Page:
A lawsuit against a decision by Douglas County commissioners in the Sterling Ranch development prompted the county to take a closer look at its water regulations.
County planners on Oct. 4 will host a public workshop to review proposed revisions to Section 18A of the Douglas County zoning resolution.
Section 18A is the resolution that addresses the commissioners’ discretion to determine when an applicant shall satisfy the adequacy of the water supply for a proposed development. It is also the section of the county’s zoning regulations at the heart of the Sterling Ranch lawsuit.
In May 2011, commissioners approved the Sterling Ranch application to rezone 3,400 acres in a development planned for up to 12,000 homes.
At the same time, the county approved an exception to section 18A of its regulations to permit Sterling Ranch to prove its water supply at each phase of construction, rather than at the beginning of the planned development.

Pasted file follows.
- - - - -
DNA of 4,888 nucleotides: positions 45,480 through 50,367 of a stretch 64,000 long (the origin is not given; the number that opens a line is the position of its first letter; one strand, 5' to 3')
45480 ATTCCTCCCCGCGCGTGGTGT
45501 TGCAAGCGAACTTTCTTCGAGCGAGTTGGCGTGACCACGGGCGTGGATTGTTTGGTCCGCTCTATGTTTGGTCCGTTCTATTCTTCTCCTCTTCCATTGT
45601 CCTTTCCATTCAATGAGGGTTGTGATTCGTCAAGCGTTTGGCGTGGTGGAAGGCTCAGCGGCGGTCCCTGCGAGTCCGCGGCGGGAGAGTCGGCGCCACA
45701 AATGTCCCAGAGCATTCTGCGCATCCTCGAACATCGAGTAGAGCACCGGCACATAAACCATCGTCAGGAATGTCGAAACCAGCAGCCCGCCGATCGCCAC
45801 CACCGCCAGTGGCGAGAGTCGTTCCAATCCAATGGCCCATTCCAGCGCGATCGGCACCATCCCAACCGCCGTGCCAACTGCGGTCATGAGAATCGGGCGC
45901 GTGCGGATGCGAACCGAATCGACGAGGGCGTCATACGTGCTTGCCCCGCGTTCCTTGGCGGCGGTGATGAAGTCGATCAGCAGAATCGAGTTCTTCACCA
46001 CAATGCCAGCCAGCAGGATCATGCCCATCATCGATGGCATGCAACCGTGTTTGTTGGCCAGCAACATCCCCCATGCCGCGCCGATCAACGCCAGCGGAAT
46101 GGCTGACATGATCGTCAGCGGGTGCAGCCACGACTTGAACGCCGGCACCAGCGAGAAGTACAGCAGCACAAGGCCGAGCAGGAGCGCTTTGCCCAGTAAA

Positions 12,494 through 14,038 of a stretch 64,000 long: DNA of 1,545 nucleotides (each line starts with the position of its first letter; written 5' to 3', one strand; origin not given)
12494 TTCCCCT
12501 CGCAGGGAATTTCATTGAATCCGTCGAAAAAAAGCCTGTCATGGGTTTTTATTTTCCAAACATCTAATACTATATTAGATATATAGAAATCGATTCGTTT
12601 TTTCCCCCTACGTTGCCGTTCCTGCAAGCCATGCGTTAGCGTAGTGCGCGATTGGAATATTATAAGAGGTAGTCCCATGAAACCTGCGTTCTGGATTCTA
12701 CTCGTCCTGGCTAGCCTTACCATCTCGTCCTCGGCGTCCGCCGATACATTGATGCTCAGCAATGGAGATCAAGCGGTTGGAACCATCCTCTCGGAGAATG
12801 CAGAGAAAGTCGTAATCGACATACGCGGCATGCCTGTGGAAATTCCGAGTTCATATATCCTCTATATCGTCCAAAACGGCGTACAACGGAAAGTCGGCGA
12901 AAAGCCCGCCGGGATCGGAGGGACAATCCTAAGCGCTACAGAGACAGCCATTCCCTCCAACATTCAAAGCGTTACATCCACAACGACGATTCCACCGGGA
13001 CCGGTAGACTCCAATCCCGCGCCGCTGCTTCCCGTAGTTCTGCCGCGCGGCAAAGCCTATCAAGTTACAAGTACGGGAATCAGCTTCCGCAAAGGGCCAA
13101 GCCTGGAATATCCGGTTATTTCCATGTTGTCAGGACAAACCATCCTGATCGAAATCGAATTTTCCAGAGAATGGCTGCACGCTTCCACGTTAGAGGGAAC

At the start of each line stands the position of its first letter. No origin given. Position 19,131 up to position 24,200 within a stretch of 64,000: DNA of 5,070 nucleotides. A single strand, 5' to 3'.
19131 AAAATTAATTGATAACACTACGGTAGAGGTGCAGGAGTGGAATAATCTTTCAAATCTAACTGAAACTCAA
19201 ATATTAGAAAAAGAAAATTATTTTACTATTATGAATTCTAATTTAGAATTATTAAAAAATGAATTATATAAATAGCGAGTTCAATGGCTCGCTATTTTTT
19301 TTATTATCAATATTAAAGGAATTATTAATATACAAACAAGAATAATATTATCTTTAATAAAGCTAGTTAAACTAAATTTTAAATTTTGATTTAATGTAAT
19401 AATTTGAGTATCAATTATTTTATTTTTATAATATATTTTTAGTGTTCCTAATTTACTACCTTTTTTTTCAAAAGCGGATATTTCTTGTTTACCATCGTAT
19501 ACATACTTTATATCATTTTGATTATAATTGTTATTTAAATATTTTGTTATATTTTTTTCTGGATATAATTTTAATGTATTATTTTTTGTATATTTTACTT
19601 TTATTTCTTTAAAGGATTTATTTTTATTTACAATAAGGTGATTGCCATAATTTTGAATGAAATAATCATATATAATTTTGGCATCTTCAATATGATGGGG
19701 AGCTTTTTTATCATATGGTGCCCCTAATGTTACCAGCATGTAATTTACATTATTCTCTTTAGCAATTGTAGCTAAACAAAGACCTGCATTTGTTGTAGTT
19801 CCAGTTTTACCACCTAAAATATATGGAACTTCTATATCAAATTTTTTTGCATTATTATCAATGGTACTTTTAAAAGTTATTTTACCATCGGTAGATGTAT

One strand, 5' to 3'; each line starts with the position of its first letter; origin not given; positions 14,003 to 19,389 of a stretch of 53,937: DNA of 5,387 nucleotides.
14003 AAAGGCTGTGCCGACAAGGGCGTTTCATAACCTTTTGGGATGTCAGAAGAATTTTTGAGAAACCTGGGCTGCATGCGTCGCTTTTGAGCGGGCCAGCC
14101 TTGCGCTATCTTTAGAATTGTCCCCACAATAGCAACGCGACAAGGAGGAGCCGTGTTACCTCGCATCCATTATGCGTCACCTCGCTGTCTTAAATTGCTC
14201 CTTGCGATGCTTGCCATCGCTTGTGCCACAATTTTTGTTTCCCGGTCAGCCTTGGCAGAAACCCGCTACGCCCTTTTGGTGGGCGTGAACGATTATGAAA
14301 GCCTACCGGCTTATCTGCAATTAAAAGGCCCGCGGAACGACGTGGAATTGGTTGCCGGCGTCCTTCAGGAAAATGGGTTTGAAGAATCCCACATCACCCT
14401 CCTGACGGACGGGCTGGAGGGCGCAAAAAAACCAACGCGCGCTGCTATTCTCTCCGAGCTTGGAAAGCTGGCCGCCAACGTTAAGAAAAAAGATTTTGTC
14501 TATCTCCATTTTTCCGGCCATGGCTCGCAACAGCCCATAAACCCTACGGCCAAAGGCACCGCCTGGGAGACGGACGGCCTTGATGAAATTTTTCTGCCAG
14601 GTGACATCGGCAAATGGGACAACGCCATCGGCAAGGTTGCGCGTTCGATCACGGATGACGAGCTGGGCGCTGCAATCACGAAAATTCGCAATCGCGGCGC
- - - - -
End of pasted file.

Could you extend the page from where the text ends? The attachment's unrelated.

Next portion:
The board’s decision was challenged in court and, on Aug. 22, a district court judge ruled against the county.
Commissioners asked staff to revisit the county’s regulations to ensure the county remains aligned with state statute, said Commissioner Jack Hilbert.
“The judge’s ruling made us stop and look at our regulations in such a way to ask ‘did we make it clear in our intent?’ ” Hilbert said. “There is wording in his ruling that he doesn’t see it the way we do.”
Douglas County District Court Judge Paul King ruled that the county’s approval violated a state statute that requires all developers to prove their water supply at the beginning of the development.
Douglas County’s goal is to be able to plan a development, with the water supply coming in stages, as the development phases are approved, Hilbert said.
“Our viewpoint is we have discretion as a board that we can hear for adequacy at the time a plat is approved,” Hilbert said. “That’s where we’re headed.”
The public workshop to review the proposed changes to Section 18A of the Douglas County zoning resolution is from 4 to 6 p.m. Oct. 4, in the commissioners’ hearing room, 100 Third Street in Castle Rock.